Longest Astronomy Mission to Shut Down After 18 Years
One of the longest and most productive missions in the history of space science is drawing to a close. Budgetary restrictions have forced the European Space Agency (ESA) to terminate the orbital operations of the International Ultraviolet Explorer (IUE) satellite on 30 September 1996. Science operations will end shortly before that date to allow for necessary end-of-life testing of the spacecraft. "It is sad to be shutting down something still producing solid science year in, year out," said Professor David Southwood, former chairman of ESA's science programme committee. "But we just cannot afford to run it any further."
The shutdown of IUE will leave a gap in astronomical observations which will not be filled for some time. "There is nothing up there to replace IUE and nothing coming up in the foreseeable future," said UK project manager for IUE, Dr David Stickland of the Rutherford Appleton Laboratory in Oxfordshire. "The Hubble Space Telescope is able to do some of the things but IUE is in a very high orbit so it can do things that you can't do with the Space Telescope."
When IUE was launched on 26 January 1978, its expected lifetime was three years. However, it has continued to function for more than 18 years, even though spacecraft control has become increasingly difficult. Most recently, a gyro failure in March 1996 left the IUE with only one functional gyro out of the original six.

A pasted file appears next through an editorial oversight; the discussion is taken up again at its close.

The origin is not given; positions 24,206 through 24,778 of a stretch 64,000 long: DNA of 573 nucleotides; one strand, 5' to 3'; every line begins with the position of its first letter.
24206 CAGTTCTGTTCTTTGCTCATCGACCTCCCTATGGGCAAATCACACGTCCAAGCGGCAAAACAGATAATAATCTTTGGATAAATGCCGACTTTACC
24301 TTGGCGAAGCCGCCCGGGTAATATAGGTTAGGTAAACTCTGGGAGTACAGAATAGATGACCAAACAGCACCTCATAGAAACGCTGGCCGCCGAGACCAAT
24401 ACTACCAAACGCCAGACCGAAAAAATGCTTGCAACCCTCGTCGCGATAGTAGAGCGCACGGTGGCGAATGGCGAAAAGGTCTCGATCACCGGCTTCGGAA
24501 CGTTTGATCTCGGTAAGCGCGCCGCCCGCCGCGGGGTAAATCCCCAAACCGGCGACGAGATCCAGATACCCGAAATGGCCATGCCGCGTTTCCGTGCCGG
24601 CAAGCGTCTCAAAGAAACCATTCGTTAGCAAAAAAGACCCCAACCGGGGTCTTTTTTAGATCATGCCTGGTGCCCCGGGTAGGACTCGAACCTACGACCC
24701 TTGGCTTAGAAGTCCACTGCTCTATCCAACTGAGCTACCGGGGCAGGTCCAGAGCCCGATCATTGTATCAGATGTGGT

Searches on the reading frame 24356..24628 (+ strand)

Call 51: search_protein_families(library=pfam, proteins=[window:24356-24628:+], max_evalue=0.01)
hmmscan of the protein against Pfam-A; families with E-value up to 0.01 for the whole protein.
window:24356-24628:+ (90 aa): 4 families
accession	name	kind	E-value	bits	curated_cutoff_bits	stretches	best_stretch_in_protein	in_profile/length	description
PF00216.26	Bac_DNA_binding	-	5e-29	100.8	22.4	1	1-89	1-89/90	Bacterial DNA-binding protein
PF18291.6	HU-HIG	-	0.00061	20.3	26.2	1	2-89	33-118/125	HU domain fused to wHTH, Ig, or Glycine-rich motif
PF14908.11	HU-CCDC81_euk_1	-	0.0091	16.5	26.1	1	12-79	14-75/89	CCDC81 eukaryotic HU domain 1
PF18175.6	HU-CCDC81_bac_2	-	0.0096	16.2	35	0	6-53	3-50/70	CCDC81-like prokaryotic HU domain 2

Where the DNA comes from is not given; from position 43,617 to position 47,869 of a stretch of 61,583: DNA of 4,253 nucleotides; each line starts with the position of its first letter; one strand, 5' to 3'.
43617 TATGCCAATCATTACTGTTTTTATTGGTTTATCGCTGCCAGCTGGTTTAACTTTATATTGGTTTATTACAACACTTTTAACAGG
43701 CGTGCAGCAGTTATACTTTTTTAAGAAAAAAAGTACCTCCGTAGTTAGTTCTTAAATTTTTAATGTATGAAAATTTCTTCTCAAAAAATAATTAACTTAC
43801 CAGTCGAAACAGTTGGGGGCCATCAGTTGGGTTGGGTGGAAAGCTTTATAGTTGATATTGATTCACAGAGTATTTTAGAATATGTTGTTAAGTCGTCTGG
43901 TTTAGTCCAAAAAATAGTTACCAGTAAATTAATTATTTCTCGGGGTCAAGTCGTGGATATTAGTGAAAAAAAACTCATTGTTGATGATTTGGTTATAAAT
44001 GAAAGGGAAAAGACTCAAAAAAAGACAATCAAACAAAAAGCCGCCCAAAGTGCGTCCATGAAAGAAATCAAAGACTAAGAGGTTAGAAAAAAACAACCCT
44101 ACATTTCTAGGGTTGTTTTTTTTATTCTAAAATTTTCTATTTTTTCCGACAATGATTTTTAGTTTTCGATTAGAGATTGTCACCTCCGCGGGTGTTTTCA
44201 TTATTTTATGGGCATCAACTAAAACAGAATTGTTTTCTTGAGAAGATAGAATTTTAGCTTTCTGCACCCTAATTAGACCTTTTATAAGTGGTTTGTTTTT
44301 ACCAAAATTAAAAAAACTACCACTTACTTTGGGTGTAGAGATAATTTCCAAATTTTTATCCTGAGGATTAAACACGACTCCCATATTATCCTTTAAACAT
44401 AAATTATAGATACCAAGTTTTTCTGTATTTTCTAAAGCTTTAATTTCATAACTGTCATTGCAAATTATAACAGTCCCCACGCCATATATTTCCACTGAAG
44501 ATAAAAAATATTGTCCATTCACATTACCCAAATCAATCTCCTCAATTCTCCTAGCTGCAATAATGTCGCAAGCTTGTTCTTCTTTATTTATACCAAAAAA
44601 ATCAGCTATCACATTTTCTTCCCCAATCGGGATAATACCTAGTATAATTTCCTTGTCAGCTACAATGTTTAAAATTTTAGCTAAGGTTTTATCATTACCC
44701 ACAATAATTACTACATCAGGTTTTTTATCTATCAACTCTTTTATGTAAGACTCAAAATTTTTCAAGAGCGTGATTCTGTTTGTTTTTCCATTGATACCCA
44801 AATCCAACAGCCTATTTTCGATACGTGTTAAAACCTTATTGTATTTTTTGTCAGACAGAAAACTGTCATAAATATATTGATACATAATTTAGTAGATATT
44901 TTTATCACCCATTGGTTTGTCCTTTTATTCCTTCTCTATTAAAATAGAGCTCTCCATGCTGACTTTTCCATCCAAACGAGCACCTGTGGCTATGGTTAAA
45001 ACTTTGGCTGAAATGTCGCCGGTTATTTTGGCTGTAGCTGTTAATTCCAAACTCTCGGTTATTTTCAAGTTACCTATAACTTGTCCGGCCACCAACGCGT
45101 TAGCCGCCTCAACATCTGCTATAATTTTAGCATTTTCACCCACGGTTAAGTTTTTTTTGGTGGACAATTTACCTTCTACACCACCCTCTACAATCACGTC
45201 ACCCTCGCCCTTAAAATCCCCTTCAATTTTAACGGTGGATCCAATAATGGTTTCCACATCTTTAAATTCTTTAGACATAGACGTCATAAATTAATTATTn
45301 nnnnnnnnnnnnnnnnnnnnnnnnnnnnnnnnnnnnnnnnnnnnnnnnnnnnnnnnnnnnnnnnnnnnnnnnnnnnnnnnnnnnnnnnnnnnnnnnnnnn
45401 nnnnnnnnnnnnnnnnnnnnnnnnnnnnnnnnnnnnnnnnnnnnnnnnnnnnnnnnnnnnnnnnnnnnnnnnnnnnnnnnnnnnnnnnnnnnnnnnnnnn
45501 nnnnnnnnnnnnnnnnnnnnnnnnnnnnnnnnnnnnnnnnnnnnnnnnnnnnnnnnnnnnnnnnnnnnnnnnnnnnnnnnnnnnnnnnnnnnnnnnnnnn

Despite this handicap, ESA ground controllers were able to track and observe the nucleus of Comet Hyakutake from 23 to 27 March, obtaining exposures of up to 5 hours in duration. As a result of this remarkable achievement, IUE was able to return short- and long-wavelength spectra which revealed important new data on the chemical processes taking place inside the comet. Astronomers were able to calculate the rates of production of carbon monoxide and water were and confirm that the 'break-up' event on 24 March involved only a small piece of the comet.
This is just the latest example in almost two decades of highly productive astronomical observations. In the words of astrophysicist Freeman Dyson from the Institute of Advanced Studies in Princeton, IUE has been "A little half-metre mirror sitting in the sky, unnoticed by the public, pouring out results". Since 1979 IUE has completed more than 100,000 observations of celestial objects. There have been 10 international symposia to discuss IUE results, with more than 3,500 scientific papers based on the spectrographic data.
Over the years, IUE has contributed to many branches of astronomical research, ranging from studies of objects in the solar system to observations of the most distant objects in the universe. The latest planetary studies involving Jupiter and its four Galilean satellites coincide with the Galileo orbiter's mission to the giant planet. All of the other planets, including distant Pluto, have been observed by IUE, in addition to many comets.
Further afield, IUE has made a significant contribution to our knowledge of hot stars by allowing researchers to follow the development of instabilities in the winds of charged particles ejected from them. In the case of supernova 1987A, IUE provided confirmation of the nature of the original precursor star which exploded. For the less dramatic exploding star Nova Cygni 1978, IUE returned a series of ultraviolet observations which revealed the chemical elements present in the star. IUE has also taken place in a major coordinated campaign in x-ray, ultraviolet and optical wavelengths to determine the nature of the mini-quasar at the heart of the Seyfert 1 Galaxy NGC 7469.